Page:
Los Gatos is another of our favourite spots, with its smooth sandstone shoreline and 3 very nice beaches. We stayed long enough to snorkel and do more beachcombing. The evening before we left we were visited by our old fisherman friend, Manuel. He still looks good after all these years and knew definitely that we were last there 4 years ago. We asked him for lobster but he claimed not to be able to dive anymore because of his health but the following morning he showed up with 2 lobsters, one a spiny langusta and the other still remains a mystery, but was it ever sweet; the flavour very similar to the Atlantic lobsters we are used to up North. (Note: Later identified as a rock slipper lobster) That night we were amazed to see the thunderheads on the mainland lighting up the sky. The SSB nets tell of quite a rainy few days along the mainland coast as far south as Manzanillo  - very unusual.
Los Gatos
Manuel and losters

 Rock slip Lobster

Chef Mike and tail meat from the rock slip
From Los Gatos we headed to the hot springs a few miles north of Agua Verde for a short dip then back to Agua Verde for a few days. We found a new tienda on the south shore that was quite well stocked. We asked for tortillas and were told to come back in 30 minutes after the owner made them up. Mike went hiking up the arroyo to see if he could find the source of the town’s water supply. He did find some deep pools but was unable to reach the waterfall where the town’s 3 inch, 8 km, water pipe starts. That evening we had our first raft up of the season with the boats in the anchorage; Sparx, Little Laura, Touchstone and Dirigo II, a beautiful 1937 schooner from Friday Harbour that we have met in several places over the past week.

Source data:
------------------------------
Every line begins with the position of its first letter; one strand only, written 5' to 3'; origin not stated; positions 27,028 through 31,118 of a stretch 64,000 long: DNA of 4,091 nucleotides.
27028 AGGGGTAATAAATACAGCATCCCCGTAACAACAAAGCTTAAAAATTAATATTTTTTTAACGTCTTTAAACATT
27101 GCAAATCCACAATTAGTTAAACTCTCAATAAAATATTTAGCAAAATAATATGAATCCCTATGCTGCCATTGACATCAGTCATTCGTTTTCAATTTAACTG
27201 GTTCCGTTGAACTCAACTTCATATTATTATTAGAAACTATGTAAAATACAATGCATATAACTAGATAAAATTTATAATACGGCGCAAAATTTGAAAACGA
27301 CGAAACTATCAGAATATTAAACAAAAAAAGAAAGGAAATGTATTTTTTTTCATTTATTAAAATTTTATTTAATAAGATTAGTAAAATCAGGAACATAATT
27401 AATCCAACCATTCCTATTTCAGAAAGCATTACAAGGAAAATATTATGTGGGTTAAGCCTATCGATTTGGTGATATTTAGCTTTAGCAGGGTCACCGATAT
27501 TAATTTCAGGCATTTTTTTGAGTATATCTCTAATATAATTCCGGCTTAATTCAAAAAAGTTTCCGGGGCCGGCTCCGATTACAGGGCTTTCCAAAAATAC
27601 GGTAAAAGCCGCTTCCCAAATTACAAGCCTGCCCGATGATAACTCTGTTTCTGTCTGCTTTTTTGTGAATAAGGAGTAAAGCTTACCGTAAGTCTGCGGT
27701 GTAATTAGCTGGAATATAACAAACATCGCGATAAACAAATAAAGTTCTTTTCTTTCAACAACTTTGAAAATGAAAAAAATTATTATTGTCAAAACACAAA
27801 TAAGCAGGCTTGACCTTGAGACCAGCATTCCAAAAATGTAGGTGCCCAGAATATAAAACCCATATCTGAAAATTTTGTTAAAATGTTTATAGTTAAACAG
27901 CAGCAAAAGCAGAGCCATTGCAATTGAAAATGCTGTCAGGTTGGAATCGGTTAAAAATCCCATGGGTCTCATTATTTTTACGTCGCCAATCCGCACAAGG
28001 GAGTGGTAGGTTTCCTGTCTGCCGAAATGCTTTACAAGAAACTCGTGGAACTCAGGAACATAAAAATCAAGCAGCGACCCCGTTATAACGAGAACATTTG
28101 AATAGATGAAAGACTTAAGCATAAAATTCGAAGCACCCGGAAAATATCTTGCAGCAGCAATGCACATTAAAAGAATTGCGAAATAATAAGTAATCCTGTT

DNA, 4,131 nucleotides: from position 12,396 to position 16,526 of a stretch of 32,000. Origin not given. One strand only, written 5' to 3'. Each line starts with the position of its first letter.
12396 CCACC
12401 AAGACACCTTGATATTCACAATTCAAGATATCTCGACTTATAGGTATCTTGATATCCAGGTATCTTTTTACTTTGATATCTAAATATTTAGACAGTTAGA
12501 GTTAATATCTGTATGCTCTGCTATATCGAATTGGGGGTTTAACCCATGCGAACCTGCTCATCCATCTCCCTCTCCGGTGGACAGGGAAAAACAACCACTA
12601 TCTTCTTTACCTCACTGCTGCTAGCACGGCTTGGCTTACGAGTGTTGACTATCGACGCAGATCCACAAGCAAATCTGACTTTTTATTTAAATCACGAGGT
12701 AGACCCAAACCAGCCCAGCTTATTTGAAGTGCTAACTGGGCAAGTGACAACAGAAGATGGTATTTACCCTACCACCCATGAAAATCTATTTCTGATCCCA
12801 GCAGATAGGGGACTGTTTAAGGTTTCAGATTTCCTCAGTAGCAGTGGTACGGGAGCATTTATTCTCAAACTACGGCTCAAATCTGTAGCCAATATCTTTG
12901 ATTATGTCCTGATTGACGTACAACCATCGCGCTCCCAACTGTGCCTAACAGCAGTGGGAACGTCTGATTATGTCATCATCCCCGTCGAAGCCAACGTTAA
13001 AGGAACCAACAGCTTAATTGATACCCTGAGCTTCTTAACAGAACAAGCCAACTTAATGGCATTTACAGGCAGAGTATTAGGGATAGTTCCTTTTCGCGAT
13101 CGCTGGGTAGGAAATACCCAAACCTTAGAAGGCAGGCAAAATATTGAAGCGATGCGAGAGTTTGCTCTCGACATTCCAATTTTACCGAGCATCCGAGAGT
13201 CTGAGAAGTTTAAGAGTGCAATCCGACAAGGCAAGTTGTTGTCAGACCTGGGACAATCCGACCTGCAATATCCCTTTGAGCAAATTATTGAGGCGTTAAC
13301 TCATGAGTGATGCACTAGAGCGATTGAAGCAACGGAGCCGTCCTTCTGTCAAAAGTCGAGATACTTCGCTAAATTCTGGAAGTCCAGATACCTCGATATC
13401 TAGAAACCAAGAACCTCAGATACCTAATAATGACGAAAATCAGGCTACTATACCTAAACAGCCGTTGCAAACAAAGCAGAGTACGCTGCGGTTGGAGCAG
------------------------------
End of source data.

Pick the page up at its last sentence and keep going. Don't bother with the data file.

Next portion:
Hot springs dip

 Dirigo II sunset

Agua Verde water supply mountain pools

We left yesterday headed for Timbabiche where Mike and Dove wanted to explore the lagoon. As we rounded the first headland we had indications of an alternator failure. We decided to pull into Bahia San Marte, replaced the alternator with one of our spares and continued on to Timabiche, reaching there at sunset. By that time I had come down with a full blown case of prostatitis and I was out of commission for 24 hours leaving Fran and out new crew to anchor the boat. This morning after Fran, Mike and Dove completed their excursion into the lagoon we weighed anchor and sailed south to where we are now. We had a very nice sail in 15-17 kts of wind with only the genoa up reaching 7 kts. What fun!! I am feeling much better already.
Lagoon manroves

The alternator failure was another first for us and explained why we had been using so much battery power over the past week. Overnight expenditure was almost 3 times what we were used to but we put it off to heavier usage due to the extra company but after the replacement we were back to normal so we realised it had been failing for some time. Who knew that a bad alternator would drain a battery system! Another lesson learnt.
Tomorrow more lagoons to explore then decide on the last few stops before heading back to La Paz.  
2200, 9 February 2015 Alongside Dock 430, marina Palmira, La Paz

After Timbabiche we returned to the Salinas anchorage, where we had been the previous week. The excursion ashore yielded yet more salt which we hope to process back home into some of those expensive designer salts that have gained so much popularity. The following morning we sailed south and around the next point, anchoring for a few hours off the entrance to a mangrove lagoon that Mike and Dove had wanted to see. We then moved south towards Isla Partida and stopped in Ensenada Cardonal for the night. Our target destination was still an hour further south so the following morning we set out early and arrived in Ensenada Candelero in late morning.
Abandoned salt pans

Salt crystals